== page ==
Brand Story led Brands

With the brand story as your core strength, the strategy should focus on being different, building around being different, supported by emotional brand communication, that connects motivated consumers with the concept on a deeper emotional level. Focus on building a big idea that connects quickly with a core group of motivated consumers, and then everything (story, product, experience) can be lined up under it. Invest in emotional brand communication that connects with a motivated audience. Build a community of core “brand lovers” to influence others in their network. A soft-sell approach, based on tapping into emotions that helps to influence the potential consumer. Know the impact of price, as to when it matters and when it does not. Do not bring price to the forefront, as it can take away from the idea.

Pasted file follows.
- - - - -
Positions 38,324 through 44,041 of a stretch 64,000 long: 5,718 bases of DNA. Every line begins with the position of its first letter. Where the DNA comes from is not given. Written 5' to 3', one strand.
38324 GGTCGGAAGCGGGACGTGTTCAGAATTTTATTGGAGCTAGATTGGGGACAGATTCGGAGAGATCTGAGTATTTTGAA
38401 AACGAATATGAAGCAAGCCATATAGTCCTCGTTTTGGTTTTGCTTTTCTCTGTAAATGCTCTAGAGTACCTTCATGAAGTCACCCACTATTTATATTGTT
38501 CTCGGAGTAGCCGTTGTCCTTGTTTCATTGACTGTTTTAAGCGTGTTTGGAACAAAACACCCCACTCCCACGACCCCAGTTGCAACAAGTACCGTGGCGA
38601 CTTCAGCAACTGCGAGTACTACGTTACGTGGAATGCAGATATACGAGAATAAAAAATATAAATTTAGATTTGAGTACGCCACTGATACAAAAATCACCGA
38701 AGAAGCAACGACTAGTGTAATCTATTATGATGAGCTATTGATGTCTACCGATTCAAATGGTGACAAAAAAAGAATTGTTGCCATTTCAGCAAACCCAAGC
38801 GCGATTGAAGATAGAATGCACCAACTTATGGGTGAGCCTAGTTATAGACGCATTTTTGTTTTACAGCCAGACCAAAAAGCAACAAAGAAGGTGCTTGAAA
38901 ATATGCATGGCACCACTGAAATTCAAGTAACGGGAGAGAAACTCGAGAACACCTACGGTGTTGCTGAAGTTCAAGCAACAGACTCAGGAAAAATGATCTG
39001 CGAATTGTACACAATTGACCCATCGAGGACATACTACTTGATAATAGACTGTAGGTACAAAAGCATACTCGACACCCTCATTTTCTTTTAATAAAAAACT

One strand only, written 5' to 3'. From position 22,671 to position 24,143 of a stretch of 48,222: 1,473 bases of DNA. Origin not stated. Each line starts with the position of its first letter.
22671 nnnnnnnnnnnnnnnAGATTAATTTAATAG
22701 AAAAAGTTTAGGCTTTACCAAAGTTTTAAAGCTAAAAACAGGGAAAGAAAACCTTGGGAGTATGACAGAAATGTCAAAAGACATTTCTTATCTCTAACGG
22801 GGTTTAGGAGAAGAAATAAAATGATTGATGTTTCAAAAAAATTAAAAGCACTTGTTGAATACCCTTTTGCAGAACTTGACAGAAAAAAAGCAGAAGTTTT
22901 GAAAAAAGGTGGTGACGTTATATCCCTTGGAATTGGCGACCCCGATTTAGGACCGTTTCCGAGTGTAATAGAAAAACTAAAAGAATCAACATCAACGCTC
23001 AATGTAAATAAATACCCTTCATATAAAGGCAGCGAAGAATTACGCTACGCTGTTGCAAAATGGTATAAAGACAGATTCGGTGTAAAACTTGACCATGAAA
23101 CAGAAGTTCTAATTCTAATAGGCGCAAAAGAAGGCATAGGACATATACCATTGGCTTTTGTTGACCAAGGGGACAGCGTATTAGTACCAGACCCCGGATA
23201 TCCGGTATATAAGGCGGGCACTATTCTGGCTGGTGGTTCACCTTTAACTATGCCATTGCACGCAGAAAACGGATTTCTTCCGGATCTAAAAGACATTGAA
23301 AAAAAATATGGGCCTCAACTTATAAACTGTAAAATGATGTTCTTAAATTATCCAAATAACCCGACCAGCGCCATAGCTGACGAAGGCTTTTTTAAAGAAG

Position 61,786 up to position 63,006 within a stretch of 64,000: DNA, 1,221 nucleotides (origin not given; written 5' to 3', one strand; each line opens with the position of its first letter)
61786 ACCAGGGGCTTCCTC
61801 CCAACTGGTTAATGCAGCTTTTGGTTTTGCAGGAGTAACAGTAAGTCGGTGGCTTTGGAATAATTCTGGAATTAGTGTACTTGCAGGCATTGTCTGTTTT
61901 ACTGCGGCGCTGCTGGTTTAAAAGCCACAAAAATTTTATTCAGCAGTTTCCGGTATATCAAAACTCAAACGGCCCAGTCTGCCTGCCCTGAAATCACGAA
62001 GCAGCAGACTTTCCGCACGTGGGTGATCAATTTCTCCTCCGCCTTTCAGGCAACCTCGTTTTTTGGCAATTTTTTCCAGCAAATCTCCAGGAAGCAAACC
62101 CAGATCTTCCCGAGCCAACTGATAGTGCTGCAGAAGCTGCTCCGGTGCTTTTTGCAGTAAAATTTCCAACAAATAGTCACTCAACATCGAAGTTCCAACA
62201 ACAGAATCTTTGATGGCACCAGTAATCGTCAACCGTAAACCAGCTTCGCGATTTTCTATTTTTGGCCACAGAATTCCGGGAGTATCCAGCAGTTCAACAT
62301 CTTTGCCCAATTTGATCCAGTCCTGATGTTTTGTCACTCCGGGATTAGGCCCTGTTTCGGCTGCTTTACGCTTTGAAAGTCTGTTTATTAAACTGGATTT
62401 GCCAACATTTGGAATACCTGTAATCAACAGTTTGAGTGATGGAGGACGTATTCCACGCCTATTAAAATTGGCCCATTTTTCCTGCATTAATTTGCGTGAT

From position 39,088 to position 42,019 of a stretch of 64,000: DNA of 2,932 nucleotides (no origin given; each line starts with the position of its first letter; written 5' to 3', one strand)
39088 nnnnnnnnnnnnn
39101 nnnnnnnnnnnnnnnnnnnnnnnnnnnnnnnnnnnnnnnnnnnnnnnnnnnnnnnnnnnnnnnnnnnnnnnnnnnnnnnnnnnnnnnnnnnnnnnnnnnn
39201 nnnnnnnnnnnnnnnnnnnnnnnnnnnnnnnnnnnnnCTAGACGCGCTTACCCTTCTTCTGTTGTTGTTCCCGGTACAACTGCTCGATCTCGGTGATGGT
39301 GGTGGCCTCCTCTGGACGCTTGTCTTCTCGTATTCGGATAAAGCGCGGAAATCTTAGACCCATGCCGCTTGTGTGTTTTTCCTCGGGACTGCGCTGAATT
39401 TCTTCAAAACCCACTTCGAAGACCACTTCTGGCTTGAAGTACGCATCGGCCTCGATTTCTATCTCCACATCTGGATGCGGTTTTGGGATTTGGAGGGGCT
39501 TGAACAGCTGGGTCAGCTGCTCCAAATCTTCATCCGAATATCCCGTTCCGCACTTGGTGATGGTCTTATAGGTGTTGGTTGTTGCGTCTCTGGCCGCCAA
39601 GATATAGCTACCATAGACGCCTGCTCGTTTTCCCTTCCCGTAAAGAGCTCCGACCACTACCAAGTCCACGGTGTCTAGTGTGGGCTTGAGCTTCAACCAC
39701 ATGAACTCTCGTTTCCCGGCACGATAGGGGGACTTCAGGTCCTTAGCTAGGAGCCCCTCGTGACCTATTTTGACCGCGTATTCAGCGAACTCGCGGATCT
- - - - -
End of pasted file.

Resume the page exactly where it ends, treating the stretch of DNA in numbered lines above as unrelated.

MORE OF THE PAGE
Consumer Experience led Brands

With the consumer experience as your core strength, the strategy and organization should focus on linking culture very closely to your brand. After all, your people are your product. As you go to market, invest in influencers and social media to support and spread the word of your experience. Use the brand purpose (“Why you do what you do”) and values to inspire and guide the team leadership and service behaviors. Focus on building a culture and organization with the right people, who can deliver incredible experiences. Invest in training the face of the brand. In terms of Marketing Communications, you will need to be patient as the consumer needs to experience what it feels like before they are willing to speak on its behalf. Effective tools include word of mouth, earned media, social media, on-line reviews, use of key influencers and testimonials. Too much marketing emphasis on price can diminish the perceived consumer experience.